A Queens attorney didn't do much to help his client yesterday when he argued that his defendant's hefty sentence for murdering a transgender woman should be reserved for someone who kills "certain classes of individuals."
Last month, 32-year-old Rasheen Everett was convicted of the 2010 murder of Amanda Gonzalez-Andujar, a transgender prostitute. Prosecutors said Everett, who has a history of abuse, choked the 29-year-old Gonzalez-Andujar to death allegedly after he discovered she had male genitalia, bleaching her body and fleeing her Queens apartment with her camera, suitcase, keys, laptop, coat and cell phone. "He said he choked her until she wasn’t breathing," the prosecution's witness, Darius Ferguson, told the court.
But at Everett's sentencing hearing yesterday—at which he was served a sentence of 29 years to life—defense attorney John Scarpa caught the ire of the judge when he argued against the victim's character. "Shouldn’t that [sentence] be reserved for people who are guilty of killing certain classes of individuals?" he reportedly asked, adding, "Who is the victim in this case? Is the victim a person in the higher end of the community?"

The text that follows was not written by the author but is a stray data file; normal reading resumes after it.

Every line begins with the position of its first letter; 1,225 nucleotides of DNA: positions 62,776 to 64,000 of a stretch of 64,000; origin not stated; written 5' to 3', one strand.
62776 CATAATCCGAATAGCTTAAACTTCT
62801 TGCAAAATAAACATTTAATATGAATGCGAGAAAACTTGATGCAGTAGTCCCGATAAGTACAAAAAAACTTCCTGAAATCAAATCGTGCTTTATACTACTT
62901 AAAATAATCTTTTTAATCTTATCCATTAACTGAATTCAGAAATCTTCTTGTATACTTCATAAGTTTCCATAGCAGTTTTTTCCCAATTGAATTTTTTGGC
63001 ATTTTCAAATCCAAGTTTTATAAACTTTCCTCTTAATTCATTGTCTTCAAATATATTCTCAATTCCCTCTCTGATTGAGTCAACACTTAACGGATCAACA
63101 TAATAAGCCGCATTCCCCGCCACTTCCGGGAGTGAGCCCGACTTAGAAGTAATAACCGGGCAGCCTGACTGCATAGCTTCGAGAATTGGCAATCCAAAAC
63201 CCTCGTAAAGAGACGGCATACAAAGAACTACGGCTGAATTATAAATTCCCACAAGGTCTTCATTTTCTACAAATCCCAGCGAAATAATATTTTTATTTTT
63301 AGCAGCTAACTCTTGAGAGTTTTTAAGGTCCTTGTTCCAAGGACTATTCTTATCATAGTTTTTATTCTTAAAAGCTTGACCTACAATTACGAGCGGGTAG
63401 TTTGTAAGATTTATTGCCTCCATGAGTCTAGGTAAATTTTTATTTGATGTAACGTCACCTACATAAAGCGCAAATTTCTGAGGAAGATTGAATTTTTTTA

Scarpa says he was speaking about the victim's history, not her status as a transgender person. "He himself was guilty of attempted murder," he told us, referring to Gonzalez-Andujar's HIV-positive status as a prostitute, and detailing her history of drug use. "I thought it was loathsome for the judge to say this was a good person."
But Queens Supreme Court Justice Richard Buchter, who described Everett as "coldhearted and violent menace to society," didn't take too kindly to Scarpa's argument. "This court believes every human life in sacred," he said. "It’s not easy living as a transgender, and I commend the family for supporting her."
This wasn't the defense's first misstep in the trial; in October, during a cross-examination of one of Everett's ex-girlfriends in October, Scarpa accidentally allowed the witness to reveal more of the defendant's history of abuse. "Our breakup was because he choked me,” she said when Scarpa asked her why their relationship ended. “I dislike him for what he did to me.” A juror later told the Post that the admission "didn’t close the case for me at that point, I wanted to be fair, but it did for some of the other jurors."